KABUL, (AP) — Marjah is an opium-growing paradise in the Helmand River valley, where a Taliban reign of fear has created one of southern Afghanistan’s most notorious insurgent dens.
Planned and built partly by the US government in the 1950s as a model farm belt irrigated by canals, Marjah is the target of the biggest military assault since the 2001 invasion which ousted the Taliban regime.
Operation Mushtarak (“Together”) launched Saturday by thousands of US-led troops is a major test of President Barack Obama’s strategy to end the eight-year war against the Taliban, defeat Al-Qaeda and hand greater control to the Western-backed Afghan government.
Marjah town and the surrounding area of Helmand province is home to an estimated 125,000 and beyond government control since the 2001 invasion.
Situated about 20 kilometres (12 miles) south of the provincial capital, Lashkar Gar, it is a collection of impoverished villages in Nad Ali district, fertile land for crops, vegetables, fruits, herbs and known for livestock farming.
But what should be the bread basket of Afghanistan is instead one of the world’s richest sources of opium and heroin, earning billions of illicit dollars each year that help fund the insurgency.
US-funded canals criss-cross fields of opium poppies, which stand tall and green in February, not yet blooming red and not yet oozing the sap that will be processed into heroin and shipped across the world.
Populated by Pashtun tribes, residents are generally poor farm labourers or jobless in an area devoid of development since the 2001 US-led invasion.
For the deeply conservative Muslim population, as in most of Afghanistan, life revolves around strict adherence to Islam and women are kept in purdah, rarely allowed outside their homes and covered in burkas in public.
The Taliban work in tandem with drug traffickers to force local people to grow poppies. The Taliban presence increased after US Marines flushed them out of other parts of Helmand more than two years ago.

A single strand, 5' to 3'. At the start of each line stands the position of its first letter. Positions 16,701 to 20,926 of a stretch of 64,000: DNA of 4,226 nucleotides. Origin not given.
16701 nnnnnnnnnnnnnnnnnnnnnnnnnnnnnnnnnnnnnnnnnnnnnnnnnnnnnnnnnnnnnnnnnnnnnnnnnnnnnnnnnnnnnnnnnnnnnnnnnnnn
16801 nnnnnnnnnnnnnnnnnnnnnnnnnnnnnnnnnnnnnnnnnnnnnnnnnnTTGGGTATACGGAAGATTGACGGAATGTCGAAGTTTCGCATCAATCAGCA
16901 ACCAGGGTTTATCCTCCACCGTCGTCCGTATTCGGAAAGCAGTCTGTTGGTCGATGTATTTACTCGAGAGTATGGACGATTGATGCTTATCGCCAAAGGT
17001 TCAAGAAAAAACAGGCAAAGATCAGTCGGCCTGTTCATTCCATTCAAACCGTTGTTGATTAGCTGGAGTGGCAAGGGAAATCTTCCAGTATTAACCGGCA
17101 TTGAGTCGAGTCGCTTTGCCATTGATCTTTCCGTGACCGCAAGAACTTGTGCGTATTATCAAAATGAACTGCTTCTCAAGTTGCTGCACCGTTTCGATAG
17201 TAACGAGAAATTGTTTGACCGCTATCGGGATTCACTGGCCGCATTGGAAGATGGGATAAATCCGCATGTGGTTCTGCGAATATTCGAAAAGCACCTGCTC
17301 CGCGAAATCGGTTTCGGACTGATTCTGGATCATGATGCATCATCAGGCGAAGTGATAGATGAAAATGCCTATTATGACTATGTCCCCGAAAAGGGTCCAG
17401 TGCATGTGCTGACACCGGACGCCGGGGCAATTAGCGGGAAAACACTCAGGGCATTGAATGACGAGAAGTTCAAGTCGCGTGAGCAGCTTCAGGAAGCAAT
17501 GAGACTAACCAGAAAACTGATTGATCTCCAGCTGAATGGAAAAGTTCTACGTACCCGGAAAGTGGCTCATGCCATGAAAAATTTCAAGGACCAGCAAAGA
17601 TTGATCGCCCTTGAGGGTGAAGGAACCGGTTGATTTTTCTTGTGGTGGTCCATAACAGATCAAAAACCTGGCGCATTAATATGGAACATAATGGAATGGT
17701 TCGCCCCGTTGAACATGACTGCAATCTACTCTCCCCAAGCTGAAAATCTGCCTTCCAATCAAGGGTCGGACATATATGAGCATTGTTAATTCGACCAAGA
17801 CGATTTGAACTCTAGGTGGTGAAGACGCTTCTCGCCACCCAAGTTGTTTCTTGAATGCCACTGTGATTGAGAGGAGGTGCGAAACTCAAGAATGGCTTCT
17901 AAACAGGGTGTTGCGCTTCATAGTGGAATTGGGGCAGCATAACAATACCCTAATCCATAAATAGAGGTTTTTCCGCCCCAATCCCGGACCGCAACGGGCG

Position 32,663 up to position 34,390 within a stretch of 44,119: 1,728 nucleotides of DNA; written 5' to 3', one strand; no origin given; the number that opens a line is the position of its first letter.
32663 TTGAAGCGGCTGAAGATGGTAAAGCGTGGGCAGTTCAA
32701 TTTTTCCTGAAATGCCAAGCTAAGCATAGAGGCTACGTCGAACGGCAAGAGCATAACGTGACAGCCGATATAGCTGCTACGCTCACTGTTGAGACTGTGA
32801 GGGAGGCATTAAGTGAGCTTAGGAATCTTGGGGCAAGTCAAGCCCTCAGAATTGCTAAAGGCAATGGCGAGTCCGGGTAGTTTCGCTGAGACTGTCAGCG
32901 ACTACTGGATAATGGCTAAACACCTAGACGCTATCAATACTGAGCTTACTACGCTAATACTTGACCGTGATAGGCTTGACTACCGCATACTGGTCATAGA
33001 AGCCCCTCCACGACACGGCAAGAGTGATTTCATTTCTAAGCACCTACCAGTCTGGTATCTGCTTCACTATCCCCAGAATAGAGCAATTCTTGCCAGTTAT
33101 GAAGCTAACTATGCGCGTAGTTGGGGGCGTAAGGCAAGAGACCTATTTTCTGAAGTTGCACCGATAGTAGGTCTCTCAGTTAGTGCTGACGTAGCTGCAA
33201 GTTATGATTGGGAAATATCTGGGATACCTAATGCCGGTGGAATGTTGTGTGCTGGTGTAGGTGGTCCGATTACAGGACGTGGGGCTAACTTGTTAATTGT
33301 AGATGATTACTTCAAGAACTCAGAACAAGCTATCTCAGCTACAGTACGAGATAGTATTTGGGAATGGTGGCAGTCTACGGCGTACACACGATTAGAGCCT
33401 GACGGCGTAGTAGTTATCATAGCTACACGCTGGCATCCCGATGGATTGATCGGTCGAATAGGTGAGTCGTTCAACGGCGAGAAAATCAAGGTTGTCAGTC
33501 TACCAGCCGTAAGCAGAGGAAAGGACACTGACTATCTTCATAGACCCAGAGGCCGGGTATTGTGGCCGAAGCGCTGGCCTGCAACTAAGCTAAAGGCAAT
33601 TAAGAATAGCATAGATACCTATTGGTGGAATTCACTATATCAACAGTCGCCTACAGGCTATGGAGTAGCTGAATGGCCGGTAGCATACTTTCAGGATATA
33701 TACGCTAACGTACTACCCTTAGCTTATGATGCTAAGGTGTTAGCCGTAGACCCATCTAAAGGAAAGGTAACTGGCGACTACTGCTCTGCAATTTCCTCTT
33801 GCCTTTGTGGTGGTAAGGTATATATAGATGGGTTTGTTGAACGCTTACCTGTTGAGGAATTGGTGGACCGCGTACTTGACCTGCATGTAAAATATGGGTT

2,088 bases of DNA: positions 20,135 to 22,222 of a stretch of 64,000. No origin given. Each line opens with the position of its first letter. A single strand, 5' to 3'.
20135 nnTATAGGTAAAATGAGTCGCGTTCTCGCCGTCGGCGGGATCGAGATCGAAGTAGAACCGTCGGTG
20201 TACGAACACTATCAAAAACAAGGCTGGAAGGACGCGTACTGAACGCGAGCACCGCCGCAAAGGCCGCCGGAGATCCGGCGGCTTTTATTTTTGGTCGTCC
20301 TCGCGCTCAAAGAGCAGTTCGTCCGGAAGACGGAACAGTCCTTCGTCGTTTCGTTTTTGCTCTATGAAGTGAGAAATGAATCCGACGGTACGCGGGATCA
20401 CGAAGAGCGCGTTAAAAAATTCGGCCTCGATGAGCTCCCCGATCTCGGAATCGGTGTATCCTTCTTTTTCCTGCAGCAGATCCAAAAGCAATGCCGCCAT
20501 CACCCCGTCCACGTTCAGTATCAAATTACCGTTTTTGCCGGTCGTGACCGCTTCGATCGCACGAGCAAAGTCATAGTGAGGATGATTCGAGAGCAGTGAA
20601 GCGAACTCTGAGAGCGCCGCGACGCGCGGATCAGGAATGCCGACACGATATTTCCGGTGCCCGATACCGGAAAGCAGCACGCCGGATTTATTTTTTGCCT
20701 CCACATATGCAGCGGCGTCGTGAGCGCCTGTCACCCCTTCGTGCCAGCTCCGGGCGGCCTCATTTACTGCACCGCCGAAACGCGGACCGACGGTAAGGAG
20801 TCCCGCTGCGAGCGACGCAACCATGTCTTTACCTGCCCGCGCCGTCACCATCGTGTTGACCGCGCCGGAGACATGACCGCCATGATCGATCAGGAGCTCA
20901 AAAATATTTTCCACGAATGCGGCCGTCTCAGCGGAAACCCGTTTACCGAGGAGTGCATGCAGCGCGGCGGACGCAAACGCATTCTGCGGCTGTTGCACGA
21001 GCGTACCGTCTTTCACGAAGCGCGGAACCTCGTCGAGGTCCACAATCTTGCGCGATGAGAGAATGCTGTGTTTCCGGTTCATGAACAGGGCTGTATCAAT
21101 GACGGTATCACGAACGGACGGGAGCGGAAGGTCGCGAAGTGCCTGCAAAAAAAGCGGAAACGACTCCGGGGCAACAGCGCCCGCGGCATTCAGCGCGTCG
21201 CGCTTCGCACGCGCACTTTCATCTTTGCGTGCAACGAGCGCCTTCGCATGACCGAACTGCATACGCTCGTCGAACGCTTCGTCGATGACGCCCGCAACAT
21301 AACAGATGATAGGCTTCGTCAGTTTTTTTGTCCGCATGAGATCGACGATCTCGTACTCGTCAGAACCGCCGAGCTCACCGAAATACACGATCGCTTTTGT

Marjah is one of the last insurgent bastions in Helmand, where NATO and US troops have never penetrated, and fears of heavy losses among Western forces are high.
The area is expected to be laced with improvised explosive devices (IEDs), mostly planted by roadsides and detonated by remote-control, the biggest killer of foreign troops in Afghanistan and a major killer of civilians.
Some 15,000 US, British and Afghan soldiers backed by helicopters stormed Marjah before dawn Saturday, immediately coming under fire and claiming their first Taliban victims within hours.
US commanders have urged the Taliban to surrender, but the militia has vowed to stay and fight and is believed to be massing with guns and rockets.
Hundreds of families left the area ahead of the start of the offensive, packing up their homes and rushing for safety in Lashkar Gar.
NATO and Afghan officials have said the offensive aims to re-establish government and a military presence under newly appointed district governor Haji Zair, who has not yet been able to live there and who will be responsible for administration.